Football players are as much a brand as the club they play for. Think of Ibrahimovic, Ronaldo, Kagawa, Pirlo and the young Paul Pogba. Even though they all sport a jersey with an established and recognized crest, they add their own brand-flavor to the club’s brand. This means their behavior, appearance, performance and choice of sponsorship affects the brand they are associated with.
Rein, Kotler and Shields (2006) write in The Elusive Fan,
‘An athlete has the advantage of being the principal performer in the sport, and that usually means that the athletes image is constantly before the fan. Because there are a growing number of distribution opportunities available, the athlete has the potential to enter into a variety of sectors and use his or her sports career as a platform for endeavors. Critical to brand expansion is the athlete’s ability to construct a brand that identifies and connects with specific target segments.’
Paul Pogba, born in 1993, is a French midfielder, who kick-started his professional football career with Manchester United. A crucial turning point in the definition of his brand is the decision to leaving the legendary Premier League side at the age of 18 for the lesser prestigious Italian club Juventus FC. When asked why he decided to pass on the opportunity to grow his talent with Manchester United at that young age, Pogba answered to The Times,
“I didn’t want to sign a contract as Ferguson didn’t play me, even though there were no midfielders there.
“He obviously thought I didn’t deserve the contract I asked for, and didn’t put me in the team even though he had no midfield players. It was his choice.
“United were short of players like me, but it was the manager’s decision. I couldn’t do anything about it. I was frustrated because he spoke to me a few times and said I was nearly there.
“I told him ‘If I don’t play then I can’t get any experience and see how far I have to go’. I played a few cup games but he didn’t want to give me a contract and they just let me go.”
Obviously, we will never know what could have happened to Pogba’s brand, if he would have stayed in the Premier League. But we know how that decision played out for him and what it did for his brand.
The Paul Pogba Brand
An international and fresh-young brand that combines world-class football technique with a strong mindset and a ‘cool style’… just think of his hair.
Pogba evolved from a youngster with good potential but limited matchday experience — at arguably the most prestigious football club in the world — to a fresh but established and confident midfielder at an Italian club, which is in itself in a transformation phase. Furthermore, Pogba received great media and commercial interest due to his on-field success. In contrast to Sir Alex Ferguson, Juventus coach Antonio Conte believed that the French youngster was ready for the big matches and could make a difference on the field, which he did. To underline his achievements and potential, Pogba received the Golden Boy award for the best under-21 footballer in Europe in December 2013 and was named one of the ten most promising young players in Europe by The Guardian in January 2014.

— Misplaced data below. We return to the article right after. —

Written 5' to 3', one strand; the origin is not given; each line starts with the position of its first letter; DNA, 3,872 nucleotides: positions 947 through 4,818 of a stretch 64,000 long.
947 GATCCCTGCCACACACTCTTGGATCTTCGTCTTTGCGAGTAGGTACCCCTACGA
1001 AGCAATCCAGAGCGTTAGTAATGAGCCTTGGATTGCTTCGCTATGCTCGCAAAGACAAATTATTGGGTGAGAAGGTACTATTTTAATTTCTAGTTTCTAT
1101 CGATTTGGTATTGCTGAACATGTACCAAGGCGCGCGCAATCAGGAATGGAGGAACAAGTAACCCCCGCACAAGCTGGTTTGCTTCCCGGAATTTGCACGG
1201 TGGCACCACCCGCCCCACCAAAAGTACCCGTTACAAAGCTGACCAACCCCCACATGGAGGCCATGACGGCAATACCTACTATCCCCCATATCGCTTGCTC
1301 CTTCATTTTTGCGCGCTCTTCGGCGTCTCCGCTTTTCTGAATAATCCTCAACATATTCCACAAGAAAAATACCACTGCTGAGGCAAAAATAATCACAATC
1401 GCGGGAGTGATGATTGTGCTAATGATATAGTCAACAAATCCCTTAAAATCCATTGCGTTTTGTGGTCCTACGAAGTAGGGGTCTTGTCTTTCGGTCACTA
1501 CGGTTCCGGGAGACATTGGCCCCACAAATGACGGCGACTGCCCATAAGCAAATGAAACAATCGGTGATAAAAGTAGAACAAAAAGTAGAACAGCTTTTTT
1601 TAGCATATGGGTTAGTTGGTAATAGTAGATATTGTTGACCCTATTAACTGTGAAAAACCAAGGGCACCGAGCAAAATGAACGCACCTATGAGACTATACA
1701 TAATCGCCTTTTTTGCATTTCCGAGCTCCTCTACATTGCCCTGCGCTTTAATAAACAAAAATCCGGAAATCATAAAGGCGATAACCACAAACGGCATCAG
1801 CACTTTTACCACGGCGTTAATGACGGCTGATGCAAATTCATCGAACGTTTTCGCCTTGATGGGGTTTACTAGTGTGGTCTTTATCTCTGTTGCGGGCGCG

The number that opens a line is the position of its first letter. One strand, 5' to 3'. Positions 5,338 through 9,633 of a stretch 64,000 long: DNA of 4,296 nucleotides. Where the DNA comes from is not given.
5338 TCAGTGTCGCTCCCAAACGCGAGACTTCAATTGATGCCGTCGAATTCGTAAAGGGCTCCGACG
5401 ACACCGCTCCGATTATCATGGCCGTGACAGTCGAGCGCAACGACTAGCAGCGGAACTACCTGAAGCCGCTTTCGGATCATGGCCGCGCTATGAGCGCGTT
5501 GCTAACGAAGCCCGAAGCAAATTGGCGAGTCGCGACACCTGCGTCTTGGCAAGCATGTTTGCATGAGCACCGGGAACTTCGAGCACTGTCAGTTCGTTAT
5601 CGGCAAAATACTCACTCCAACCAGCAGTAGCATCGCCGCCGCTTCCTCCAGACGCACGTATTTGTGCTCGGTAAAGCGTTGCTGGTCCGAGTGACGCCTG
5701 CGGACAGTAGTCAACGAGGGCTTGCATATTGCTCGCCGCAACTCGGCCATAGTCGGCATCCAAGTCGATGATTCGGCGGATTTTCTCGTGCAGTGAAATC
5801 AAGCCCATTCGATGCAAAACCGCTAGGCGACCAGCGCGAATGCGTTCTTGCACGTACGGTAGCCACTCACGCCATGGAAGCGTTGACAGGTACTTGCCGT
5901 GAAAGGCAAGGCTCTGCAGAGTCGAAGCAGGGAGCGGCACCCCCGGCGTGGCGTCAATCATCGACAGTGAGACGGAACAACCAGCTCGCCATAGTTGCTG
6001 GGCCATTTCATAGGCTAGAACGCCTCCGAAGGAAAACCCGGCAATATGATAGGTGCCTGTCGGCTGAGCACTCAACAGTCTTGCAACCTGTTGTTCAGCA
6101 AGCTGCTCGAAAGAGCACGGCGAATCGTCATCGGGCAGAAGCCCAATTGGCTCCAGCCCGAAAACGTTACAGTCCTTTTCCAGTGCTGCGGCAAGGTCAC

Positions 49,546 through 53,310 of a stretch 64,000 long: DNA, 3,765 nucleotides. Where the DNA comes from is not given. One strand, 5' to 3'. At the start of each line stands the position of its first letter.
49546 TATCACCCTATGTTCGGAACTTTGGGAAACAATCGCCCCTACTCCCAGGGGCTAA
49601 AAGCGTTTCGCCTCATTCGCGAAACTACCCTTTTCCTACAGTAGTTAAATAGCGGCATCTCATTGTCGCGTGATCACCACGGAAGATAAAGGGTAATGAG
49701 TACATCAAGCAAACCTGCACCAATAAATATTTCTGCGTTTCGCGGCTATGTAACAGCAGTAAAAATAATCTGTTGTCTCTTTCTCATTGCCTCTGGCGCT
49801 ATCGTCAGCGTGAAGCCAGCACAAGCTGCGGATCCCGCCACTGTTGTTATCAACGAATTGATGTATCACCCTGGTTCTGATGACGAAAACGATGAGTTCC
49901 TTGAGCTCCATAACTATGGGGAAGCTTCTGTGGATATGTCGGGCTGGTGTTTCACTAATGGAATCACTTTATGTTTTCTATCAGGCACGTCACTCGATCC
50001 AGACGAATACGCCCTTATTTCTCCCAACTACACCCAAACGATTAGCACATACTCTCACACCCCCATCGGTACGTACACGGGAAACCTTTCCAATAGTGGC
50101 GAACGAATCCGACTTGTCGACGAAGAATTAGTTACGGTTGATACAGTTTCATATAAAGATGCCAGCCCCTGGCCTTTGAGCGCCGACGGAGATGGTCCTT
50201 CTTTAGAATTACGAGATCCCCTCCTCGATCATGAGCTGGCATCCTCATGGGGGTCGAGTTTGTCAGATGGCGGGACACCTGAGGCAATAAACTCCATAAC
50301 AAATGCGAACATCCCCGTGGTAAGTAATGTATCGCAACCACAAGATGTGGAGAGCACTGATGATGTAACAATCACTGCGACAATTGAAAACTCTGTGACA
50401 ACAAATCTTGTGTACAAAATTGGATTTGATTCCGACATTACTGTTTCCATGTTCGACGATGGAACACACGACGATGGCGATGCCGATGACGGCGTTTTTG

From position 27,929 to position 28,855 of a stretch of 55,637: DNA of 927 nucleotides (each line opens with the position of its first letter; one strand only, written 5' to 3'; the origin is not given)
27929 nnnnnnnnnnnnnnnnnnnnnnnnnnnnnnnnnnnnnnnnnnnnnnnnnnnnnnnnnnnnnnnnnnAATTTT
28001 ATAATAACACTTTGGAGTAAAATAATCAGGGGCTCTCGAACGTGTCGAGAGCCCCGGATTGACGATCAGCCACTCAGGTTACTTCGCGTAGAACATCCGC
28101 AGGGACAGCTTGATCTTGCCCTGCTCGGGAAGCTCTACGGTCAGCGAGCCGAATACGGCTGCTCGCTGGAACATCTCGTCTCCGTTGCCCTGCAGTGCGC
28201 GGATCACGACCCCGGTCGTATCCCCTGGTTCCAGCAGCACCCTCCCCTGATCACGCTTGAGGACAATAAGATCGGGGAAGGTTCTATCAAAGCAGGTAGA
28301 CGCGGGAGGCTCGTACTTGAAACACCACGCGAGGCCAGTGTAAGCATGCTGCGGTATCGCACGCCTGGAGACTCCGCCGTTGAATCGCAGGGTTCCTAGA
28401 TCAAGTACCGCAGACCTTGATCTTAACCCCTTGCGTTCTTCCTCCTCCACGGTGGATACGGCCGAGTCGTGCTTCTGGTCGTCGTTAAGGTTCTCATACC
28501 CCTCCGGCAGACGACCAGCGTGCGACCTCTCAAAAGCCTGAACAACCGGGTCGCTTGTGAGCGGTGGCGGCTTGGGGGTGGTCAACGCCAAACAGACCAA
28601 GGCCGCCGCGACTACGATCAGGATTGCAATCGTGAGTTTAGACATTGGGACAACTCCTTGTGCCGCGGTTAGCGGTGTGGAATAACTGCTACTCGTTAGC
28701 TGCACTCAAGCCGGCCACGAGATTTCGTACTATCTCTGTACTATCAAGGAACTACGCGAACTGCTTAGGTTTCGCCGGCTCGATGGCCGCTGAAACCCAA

Athletes create different channels to experience their brand. Paul Pogba has a 200k strong following on Facebook, but other than that, his involvement with fans, sponsors and other brand stakeholders has enormous growth potential. His overall style has a strong glamour appeal, which could award him good sponsorship deals with lifestyle brands; his incredible football technique could bring him a strong collaboration with one of the top equipment brands, like Nike, Adidas, Puma, etc.; later down the road, if his career builds up systematically and stays on track, Pogba could become an ambassador or similar and carry the fun and joy of sports across the globe. Just like Pelé, Fabio Cannavaro, or David Beckham do.
Pogba showed with his voluntary departure from Manchester United to Juventus that he is willing to trade prestige for on-field playing time, which is proof for a hard work ethic. In The Elusive Fan, Rein, Kotler and Shields (2006) write about Maria Sharpova that ‘the combination of her skills and appearance makes her attractive to younger demographics’. The same can be assumed for Paul Pogba’s brand. Since he is young and just boosting his football career, he is more approachable than seasoned players, which can be a crucial feature in today’s fast-paced online-media world.